Joel Patterson of The Vested Group: “Debrief”

Debrief. Once you’ve delegated a task or project, make sure you follow up with your team once the job is complete. You’re not checking for completion — ask them if they felt like the right person for the task? Did they feel like they had what they needed, both internally and externally, to be a smashing success? […]

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Debrief. Once you’ve delegated a task or project, make sure you follow up with your team once the job is complete. You’re not checking for completion — ask them if they felt like the right person for the task? Did they feel like they had what they needed, both internally and externally, to be a smashing success? Were they challenged and engaged by what you delegated? Explore their feedback, and you’ll be able to evaluate your delegation skills based on their responses.


As part of my series about the “How To Delegate Effectively and Be Completely Satisfied With the Results”, I had the pleasure of interviewing Joel Patterson, Founder of The Vested Group, a Technology Services Provider focused on the licensing, implementation, and support of a modern cloud-based ERP, CRM & eCommerce solution for growing companies called Oracle+Netsuite. He has over twenty years of experience in the consulting industry and has worked with premier firms, including Arthur Andersen and Cap Gemini. Joel earned his degree in Business Administration from Baylor University and currently resides in Lucas, TX.


Thank you so much for joining us in this interview series! Before we dive in, our readers would love to “get to know you” a bit better. Can you tell us a bit about your ‘backstory’ and how you got started?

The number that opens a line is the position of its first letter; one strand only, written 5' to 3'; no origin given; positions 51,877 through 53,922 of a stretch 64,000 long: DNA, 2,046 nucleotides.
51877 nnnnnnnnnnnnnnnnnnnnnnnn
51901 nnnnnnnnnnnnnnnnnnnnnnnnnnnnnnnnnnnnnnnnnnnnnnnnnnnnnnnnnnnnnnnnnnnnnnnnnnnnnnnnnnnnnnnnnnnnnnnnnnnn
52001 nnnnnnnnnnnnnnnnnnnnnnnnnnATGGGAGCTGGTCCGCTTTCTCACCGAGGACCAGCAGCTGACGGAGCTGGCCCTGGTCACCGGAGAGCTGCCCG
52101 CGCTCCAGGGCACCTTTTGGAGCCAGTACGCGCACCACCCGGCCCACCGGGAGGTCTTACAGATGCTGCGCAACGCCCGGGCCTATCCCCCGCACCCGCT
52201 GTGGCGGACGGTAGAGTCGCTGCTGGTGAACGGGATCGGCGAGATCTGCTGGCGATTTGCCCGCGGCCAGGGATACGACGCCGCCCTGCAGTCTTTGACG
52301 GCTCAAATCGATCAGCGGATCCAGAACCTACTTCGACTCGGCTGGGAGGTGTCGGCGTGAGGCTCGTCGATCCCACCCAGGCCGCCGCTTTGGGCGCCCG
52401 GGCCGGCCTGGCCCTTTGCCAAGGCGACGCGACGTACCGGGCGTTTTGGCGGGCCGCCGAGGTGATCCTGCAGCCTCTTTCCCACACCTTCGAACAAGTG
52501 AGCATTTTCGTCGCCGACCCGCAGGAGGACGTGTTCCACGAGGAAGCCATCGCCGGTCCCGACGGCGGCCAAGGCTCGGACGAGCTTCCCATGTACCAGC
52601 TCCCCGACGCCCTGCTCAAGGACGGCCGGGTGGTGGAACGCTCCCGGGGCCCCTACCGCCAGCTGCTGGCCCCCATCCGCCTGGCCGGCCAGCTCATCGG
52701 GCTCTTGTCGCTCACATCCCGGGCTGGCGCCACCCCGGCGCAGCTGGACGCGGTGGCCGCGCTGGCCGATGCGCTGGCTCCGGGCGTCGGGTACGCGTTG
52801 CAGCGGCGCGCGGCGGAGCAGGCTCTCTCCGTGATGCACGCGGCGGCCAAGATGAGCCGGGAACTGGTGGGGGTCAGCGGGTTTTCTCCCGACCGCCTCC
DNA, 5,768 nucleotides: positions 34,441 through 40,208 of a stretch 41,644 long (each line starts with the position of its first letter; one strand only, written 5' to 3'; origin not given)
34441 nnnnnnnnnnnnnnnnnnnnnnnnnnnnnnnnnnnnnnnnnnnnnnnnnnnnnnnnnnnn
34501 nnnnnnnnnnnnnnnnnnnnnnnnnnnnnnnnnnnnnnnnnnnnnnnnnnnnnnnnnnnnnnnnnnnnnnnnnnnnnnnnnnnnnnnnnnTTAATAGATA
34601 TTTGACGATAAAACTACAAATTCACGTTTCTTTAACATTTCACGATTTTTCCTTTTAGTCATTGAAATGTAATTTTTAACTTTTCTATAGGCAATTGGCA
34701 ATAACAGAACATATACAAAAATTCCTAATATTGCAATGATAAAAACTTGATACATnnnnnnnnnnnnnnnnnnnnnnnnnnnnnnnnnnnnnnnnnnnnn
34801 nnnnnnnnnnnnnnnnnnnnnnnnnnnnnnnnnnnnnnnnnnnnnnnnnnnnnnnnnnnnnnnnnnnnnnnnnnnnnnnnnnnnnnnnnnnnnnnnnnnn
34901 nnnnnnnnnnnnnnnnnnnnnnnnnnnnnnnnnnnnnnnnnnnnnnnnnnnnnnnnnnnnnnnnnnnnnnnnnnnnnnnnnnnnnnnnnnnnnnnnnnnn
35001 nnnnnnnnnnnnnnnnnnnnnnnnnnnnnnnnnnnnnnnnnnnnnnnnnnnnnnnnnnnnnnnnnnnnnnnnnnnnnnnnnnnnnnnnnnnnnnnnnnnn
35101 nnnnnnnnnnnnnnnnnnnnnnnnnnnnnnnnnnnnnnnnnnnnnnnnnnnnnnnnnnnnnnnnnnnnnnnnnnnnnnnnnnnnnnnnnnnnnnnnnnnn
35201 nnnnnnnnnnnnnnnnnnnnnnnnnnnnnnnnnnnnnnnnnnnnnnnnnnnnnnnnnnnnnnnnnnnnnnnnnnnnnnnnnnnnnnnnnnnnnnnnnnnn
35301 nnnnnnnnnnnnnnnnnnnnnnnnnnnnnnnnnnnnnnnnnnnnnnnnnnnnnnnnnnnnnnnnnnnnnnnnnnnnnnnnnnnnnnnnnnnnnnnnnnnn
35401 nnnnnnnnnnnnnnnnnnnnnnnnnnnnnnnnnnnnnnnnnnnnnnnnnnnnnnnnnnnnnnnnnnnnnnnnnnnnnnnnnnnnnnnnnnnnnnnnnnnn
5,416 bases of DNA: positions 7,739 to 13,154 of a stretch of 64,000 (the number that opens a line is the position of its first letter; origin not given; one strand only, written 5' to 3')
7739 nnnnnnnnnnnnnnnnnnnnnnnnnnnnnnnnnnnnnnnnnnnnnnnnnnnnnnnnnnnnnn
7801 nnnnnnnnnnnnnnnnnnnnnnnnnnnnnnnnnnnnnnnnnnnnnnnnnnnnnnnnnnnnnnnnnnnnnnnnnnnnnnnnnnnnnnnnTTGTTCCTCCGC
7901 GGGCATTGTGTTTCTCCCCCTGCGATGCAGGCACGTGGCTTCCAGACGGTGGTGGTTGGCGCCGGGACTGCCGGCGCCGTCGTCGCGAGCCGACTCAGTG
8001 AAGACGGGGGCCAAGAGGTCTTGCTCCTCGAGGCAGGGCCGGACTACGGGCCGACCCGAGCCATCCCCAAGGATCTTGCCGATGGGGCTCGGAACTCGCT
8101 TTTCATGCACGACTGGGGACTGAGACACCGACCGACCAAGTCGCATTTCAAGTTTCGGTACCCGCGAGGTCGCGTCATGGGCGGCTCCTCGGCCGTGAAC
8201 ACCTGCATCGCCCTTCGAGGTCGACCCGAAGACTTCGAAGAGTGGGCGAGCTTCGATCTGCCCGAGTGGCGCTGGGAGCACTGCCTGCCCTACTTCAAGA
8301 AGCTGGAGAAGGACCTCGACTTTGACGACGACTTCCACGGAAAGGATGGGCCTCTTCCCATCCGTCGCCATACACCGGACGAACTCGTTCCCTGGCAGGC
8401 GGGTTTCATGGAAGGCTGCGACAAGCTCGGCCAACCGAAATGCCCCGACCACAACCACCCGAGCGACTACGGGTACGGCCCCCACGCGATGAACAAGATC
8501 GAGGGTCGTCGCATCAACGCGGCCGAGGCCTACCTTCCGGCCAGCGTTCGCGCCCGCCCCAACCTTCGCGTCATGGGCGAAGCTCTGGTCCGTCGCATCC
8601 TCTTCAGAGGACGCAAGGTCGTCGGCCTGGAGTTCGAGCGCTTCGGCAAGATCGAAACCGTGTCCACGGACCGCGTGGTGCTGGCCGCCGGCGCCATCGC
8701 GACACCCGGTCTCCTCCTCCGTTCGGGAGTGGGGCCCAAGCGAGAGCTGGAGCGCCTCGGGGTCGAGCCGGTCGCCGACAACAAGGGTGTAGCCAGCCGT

I founded The Vested Group in 2011 with the simple goal of creating a consulting firm whose primary focus is its people, not clients. I found inspiration while fresh out of college, working at Arthur Anderson. I didn’t know how they did it, but I knew I wanted to capture some of the magic they had in recruiting, onboarding, and retaining some of the best people I’d ever met. Happy and engaged consultants create happy clients, but nothing destroys projects and relationships like unhappy teams. In this reflection, it occurred to me that if I wanted to develop a successful business, I just needed to create a workplace and culture that I would like to be part of. Fast forward nine years, and I am proud to say that many of the core tenets I believe in are alive and well at The Vested Group.

Can you tell us a story about the hard times that you faced when you first started your journey? Did you ever consider giving up? Where did you get the drive to continue even though things were so hard?

Like many on the entrepreneurial path, I started with nothing and managed to scratch and claw my way to where I am now. I had always assumed that college would follow high school, but my naïve decisions sent me down a much more difficult road. I found myself married at 19, a father by 21, and working long hours in construction as a ceramic tile and granite installer just to survive. I grew up having much higher expectations for my career, but here I was, working a job that didn’t inspire me in the slightest. I knew I had to redirect my trajectory for the sake of myself and, more importantly, the sake of my family.

None of us are able to achieve success without some help along the way. Is there a particular person who you are grateful towards who helped get you to where you are? Can you share a story?

As luck would have it, a relative offered my family and me a place to live near Baylor University in Waco, TX. If I could figure out how to pay for school, I had the opportunity to earn a college degree. Four years later, I had my bachelor’s degree in MIS, and I landed a job at one of the top consulting firms in the nation, Arthur Andersen. I loved everything about working at Arthur Andersen. The work was rewarding, but, more importantly, the people were smart, driven, and loved to have a good time. I created such a bond with the people I worked with that I decided I wanted to start my own business with three of my coworkers.

Can you share a story about the funniest mistake you made when you were first starting? Can you tell us what lessons or ‘takeaways’ you learned from that?